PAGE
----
Marsha Friedman: Marsha is a prominent business woman, publicity expert, author, radio personality and public speaker. Her company, EMSI Public Relations is a national public relations firm that has specialized in promoting non-fiction and fiction authors for more than 20 years. Among her prominent clients are best selling author of the “Vitamin Bible”, Dr. Earl Mindell, Teamster’s President Jimmy Hoffa Jr., Sergeant's Pet Care Products, Former National Security Advisor Robert McFarlane and the famous Motown Group, the Temptations. She consults individuals and businesses on a daily basis about how to harness the power of publicity.
It's always easy to figure
out when to hire the plumber. When there's no water coming out of the
faucet, or your basement looks like the kiddie pool at Busch Gardens,
it's time to hit the yellow pages. Same thing with your car - if it
doesn't start in the morning, it's time to call a mechanic.
Your public relations campaign, however, is a bit more art than science, so it's a bit more difficult to tell when it needs the eye of a pro. Here are a few tips that can help you determine when your own efforts have run their course.
Sporadic Response from the Media: When you send out repeated press releases or pitches, and no one responds, that's an obvious clue. However, some campaigns start with a smattering of response - a few nibbles in the first week or two, but a month later everything goes silent. When this occurs, it's definitely time to regroup.
Another red flag for any campaign is when you get a few media inquiries, but most wind up passing on your story after your follow up to their response. It could mean many things, but one reason might be there was a disconnect with your pitch and the information in your release or Web site. If you get more than one or two of these interrupted cycles, take a closer look at the information the media is viewing about you - but review it from their point of view so you can identify whether there is something that might be chasing them away. It's rare for any media contact to take the time to respond to a pitch or release but then pass on the story afterward. They don't have a lot of time, so they normally won't waste any of it pursuing a story they aren't reasonably sure will fit their needs.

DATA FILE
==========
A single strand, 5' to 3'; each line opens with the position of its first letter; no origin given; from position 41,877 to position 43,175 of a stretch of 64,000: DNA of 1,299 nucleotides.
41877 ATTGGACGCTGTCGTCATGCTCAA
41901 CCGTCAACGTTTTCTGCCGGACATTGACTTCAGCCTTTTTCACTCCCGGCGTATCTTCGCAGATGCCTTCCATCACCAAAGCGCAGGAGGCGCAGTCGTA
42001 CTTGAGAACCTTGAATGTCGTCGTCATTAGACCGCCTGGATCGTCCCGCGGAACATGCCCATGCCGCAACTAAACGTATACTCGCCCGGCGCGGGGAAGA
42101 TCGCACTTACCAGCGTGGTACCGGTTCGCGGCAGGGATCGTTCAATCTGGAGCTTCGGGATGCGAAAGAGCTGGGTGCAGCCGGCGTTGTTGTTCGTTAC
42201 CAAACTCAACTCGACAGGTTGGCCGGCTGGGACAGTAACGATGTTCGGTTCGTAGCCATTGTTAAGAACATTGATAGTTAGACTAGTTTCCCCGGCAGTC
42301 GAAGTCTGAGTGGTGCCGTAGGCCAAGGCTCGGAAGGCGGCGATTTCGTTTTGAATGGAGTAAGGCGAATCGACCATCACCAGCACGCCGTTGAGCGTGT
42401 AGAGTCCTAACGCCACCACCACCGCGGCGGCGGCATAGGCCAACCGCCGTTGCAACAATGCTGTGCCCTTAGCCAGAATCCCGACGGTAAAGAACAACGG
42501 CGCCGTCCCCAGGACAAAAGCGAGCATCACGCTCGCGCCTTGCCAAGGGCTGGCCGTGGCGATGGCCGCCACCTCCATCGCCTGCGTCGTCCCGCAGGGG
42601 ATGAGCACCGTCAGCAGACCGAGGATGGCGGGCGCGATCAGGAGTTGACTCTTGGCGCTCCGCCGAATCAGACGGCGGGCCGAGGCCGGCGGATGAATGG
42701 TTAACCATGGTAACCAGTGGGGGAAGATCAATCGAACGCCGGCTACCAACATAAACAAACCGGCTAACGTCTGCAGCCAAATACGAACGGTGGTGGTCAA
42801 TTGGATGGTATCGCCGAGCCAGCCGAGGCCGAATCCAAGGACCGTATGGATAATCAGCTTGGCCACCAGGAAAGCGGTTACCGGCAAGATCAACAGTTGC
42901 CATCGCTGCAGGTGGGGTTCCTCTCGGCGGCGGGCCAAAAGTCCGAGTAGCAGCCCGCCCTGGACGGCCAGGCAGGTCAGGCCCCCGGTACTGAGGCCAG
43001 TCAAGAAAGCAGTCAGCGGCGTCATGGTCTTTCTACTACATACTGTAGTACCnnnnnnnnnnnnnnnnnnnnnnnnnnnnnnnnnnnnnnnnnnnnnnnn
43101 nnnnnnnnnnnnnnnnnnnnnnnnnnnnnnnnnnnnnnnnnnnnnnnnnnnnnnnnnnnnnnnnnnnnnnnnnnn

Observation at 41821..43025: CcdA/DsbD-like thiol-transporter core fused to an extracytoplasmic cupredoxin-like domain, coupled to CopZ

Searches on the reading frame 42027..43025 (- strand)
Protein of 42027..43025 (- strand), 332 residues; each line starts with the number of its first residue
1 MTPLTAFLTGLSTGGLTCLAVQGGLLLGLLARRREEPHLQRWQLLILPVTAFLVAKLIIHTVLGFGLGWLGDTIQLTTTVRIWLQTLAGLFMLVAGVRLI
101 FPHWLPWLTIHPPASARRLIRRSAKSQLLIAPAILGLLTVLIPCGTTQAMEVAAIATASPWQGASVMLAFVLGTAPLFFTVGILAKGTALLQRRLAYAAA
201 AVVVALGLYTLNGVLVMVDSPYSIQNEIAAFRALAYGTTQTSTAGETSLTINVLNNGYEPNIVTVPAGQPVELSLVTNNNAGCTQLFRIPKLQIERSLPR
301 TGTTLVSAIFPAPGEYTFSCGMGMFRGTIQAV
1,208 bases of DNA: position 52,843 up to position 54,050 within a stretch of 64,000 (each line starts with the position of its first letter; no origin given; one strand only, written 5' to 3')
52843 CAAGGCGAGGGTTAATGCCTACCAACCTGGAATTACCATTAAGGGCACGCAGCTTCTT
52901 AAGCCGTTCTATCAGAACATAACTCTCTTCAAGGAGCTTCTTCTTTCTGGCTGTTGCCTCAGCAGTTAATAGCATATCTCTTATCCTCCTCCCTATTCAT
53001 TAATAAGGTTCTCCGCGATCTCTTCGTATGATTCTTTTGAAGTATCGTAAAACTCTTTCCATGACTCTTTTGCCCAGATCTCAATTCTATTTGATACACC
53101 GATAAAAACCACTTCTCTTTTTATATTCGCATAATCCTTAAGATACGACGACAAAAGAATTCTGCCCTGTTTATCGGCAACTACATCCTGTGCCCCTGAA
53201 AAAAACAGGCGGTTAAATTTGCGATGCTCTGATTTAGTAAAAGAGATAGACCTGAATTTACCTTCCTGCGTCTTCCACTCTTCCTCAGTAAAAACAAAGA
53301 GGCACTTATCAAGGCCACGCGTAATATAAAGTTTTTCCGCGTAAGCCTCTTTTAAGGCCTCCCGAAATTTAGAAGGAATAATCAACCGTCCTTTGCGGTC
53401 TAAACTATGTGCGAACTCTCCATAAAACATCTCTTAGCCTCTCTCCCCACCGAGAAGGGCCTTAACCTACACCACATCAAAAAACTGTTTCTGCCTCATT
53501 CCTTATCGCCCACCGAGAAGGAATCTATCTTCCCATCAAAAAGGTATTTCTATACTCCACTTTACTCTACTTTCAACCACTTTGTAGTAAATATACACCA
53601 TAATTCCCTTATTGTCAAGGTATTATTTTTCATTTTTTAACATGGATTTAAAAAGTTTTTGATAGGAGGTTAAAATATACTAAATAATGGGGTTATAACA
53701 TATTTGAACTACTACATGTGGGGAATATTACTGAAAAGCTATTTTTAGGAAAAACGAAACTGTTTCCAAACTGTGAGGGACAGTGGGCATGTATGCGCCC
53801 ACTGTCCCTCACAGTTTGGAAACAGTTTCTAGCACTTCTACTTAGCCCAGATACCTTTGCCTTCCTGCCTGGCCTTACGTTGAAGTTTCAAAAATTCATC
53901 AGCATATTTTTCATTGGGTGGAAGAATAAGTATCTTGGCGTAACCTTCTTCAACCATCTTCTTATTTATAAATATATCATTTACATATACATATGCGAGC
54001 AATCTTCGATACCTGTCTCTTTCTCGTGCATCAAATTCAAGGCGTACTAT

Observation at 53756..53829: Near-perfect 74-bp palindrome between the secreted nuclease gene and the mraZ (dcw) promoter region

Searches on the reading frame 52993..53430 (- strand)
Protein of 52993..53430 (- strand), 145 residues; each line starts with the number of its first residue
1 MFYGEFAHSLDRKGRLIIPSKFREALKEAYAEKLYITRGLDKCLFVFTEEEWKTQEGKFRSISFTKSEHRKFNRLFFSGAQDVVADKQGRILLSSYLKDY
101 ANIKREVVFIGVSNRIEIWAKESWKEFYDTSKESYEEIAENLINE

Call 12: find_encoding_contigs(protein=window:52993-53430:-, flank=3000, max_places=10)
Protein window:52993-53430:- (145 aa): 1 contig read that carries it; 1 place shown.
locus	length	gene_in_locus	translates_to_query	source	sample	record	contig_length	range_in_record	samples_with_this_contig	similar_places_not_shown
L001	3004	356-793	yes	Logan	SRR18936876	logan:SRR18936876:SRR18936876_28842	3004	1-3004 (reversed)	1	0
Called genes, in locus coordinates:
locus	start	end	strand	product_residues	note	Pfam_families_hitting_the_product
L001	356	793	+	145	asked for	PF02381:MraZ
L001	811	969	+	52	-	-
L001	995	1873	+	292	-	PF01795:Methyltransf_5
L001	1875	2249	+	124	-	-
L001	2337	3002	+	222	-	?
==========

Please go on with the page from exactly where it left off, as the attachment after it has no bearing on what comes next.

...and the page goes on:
Requests from Advertising Salespeople: A pitch that's overtly commercial will likely be turned down by most editors and producers. However, those pitches will sometimes be flagged and sent to the advertising department as potential customers. So, if you're getting a lot of response from ad managers who ask if you're interested in buying advertising time on their show or space in their publication, that's likely a result of your pitch being too sales oriented. The news media isn't interested in helping you sell a thing. They are, however, interested in informing, educating and entertaining their audiences enough that they'll keep watching, listening or reading. They get offended when people try to take advantage of their pages or airtime in an effort to garner potential customers. So, if you're getting sparse response from the media, but lots of unsolicited phone calls from ad salespeople, chances are it's time to get with a pro to adjust your message.
Conversion Rate: Let's say that your campaign has netted you a decent response, and you've gotten solid exposure from your media efforts. But, while you're bringing many new potential customers to your site, only a tiny percent of those customers are actually making a "buy" decision.
Sometimes it's due to the design and functionality of your site, but in most cases, the bigger problem is your copy. It's not delivering your message, or worse, the tone is off-putting to your customer base. The copy must connect, engage, educate and motivate the people who find you as a result of your PR campaign. Your Web site is an important point of sale so if it isn't "telling your story" well enough to encourage that buy decision, then it's time to change it. Unfortunately, the biggest mistake I see people make with their Web sites is that they hire a Webmaster to fix the problem. This is not a technology problem - it's a marketing problem - so you need a marketing communications or PR pro to help solve it.
It's not always easy to
tell when a campaign has gone awry. But, if you can tell when the PR
engine isn't engaging, you'll know exactly when it's time to call in
a pro to jump start your PR machine.
If you want or need help planning or analyzing your PR campaign, or just have some questions, please call or email us right away. My partner, Steve Friedman, and I, along with our staff of PR professionals, have been promoting professional firms, corporations and individuals for over 20 years, and we can help you.
Plus, I think you'll be interested to learn that we don't charge a retainer fee. Media is guaranteed with our firm, unlike a "best efforts" guarantee that comes with retainer based firms. Feel free to explore the possibilities with Steve; he can be reached by email at firstname.lastname@example.org, or call him directly at 727-443-7115, ext. 208.
We'd love to hear from you!